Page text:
Well I used to do most of my work in bed, but then naps kept getting in the way, so I got a studio. Technically, my laptop/camera is all I need to do what I do. It’s not that I need this studio space in order to function as an artist, but this is my area where I can do whatever the hell I want. Right now I’m really content building my wall of shame; it makes me smile and think about the hilarious disaster that has been my dating life over the past four years living in Brooklyn. It also inspires me to stay vulnerable in my artwork, which is one of the reasons I think it’s been so well received.
What’s the most difficult part of your process?
Hmm. Actually sitting down and doing the damn work. I get excited and start too many projects at the same time, then half of them end up unfinished, collecting dust until I rediscover them months later. It’s also sometimes hard to want to do my artwork after a full day of design for my agency; it’s just a lot of screen time on my eyes. I’ll usually give myself an hour or two break for dinner then I jump back in and make sure I get some personal work in.
Is there any kind of personal work you haven’t done yet that you’re aiming to do soon?
Now that I finally have a studio space, I am aiming to do more sculptural work. I love digital, but really I miss creating things that have that tangible “in-your-hands” feel. In fact, a lot of my pieces are actually high fidelity sketches of things I’ve been hoping to create in the real world. Now I’m at the point where I’m ready to flip it around and start taking some of those pieces off the screen and into real space. The idea is that creating them for real will help my digital manipulation work in the long run, because I’ll be able to study how the things I had imagined digitally work in a real environment.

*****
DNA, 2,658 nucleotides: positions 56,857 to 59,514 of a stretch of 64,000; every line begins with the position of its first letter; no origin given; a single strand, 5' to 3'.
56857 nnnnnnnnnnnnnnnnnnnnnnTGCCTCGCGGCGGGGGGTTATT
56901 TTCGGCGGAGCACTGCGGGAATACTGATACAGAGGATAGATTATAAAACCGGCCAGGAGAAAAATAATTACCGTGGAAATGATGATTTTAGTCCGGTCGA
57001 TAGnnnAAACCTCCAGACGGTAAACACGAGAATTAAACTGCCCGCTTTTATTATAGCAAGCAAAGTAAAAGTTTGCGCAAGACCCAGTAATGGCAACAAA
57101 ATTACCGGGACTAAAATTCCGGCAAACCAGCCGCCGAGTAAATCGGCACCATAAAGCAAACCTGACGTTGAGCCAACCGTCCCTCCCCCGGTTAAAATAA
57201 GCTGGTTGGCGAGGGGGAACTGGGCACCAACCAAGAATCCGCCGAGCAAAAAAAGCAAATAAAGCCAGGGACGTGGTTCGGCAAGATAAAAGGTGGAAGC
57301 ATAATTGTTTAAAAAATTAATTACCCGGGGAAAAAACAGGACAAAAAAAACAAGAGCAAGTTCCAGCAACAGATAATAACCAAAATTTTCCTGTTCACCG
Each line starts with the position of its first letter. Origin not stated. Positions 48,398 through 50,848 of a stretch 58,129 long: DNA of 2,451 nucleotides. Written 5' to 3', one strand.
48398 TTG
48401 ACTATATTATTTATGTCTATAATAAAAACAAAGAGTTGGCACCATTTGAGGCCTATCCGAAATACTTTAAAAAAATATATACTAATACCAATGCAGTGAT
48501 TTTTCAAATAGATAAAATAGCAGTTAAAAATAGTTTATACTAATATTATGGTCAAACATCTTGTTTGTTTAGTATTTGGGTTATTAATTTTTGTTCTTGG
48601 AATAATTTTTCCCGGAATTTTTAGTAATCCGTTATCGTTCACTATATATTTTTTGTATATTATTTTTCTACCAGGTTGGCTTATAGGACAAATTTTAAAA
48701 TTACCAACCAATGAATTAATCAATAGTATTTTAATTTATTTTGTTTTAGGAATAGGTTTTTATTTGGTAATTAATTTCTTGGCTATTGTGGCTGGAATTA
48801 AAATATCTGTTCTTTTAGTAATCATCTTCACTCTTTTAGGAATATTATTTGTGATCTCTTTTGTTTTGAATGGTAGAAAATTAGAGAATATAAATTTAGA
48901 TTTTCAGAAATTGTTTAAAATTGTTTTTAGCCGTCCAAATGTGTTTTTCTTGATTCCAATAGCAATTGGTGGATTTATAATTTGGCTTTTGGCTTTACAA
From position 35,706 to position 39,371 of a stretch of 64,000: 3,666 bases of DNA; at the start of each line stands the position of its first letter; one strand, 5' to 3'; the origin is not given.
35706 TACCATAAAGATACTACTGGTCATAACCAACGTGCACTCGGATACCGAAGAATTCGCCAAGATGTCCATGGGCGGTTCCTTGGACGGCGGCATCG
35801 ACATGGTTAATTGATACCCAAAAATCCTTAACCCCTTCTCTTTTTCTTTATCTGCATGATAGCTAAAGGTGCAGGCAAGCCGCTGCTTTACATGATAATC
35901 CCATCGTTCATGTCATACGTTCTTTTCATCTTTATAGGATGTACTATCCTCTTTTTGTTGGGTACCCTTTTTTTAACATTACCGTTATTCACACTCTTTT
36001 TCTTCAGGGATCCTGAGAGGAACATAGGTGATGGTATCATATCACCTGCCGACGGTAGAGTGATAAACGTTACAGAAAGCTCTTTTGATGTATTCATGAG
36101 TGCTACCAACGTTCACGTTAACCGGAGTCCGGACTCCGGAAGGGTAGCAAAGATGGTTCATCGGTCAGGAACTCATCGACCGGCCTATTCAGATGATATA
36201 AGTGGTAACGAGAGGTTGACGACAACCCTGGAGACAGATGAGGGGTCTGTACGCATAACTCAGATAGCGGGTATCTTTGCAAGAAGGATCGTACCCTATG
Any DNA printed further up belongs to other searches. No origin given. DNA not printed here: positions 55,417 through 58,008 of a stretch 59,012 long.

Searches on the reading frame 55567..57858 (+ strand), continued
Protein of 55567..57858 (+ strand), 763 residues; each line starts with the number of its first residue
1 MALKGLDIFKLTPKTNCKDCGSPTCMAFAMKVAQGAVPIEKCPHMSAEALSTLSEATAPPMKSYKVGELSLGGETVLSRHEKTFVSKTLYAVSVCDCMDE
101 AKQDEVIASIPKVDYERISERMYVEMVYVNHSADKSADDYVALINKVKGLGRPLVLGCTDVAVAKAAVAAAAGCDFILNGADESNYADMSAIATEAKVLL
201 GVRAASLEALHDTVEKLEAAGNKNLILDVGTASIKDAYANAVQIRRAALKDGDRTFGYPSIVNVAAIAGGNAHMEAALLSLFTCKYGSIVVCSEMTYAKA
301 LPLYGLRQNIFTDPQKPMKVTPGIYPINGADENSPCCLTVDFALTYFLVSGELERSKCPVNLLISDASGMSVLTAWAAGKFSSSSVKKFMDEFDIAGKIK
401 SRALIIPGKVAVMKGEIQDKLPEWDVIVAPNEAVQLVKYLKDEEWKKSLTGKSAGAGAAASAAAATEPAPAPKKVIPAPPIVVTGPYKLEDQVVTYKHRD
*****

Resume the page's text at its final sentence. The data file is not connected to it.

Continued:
Who are some of your favorite artists right now?
I’m pretty obsessed with Gregory Crewdson right now, probably because of my love for cinema. The technical nature of his lighting is also just so beautifully insane, using crews familiar with motion picture production to light large scenes using film equipment. Some of his images have more than 32 lights set up to capture the moment. I can’t wait to hit a level of skill and obsession that let’s me reach a point like that. My girl Brooke DiDonato is another killer surreal photographer, also based in New York. One could say she’s a surreal killer. Ba-dum-chi. (pun always intended).
What’s next for you? What’s the next big hurdle you see for yourself to tackle?
The next big hurdle I foresee myself needing to tackle is my fear of breaking out on my own. I need to make the leap and go full-time freelance so that I can focus more on my photography and manipulation work. New York is just such an expensive fucking city. I also have double rent now, I not only have a place where I sleep, I also have a place where my art sleeps, so I need to make sure I’m financially stable enough to support all of that.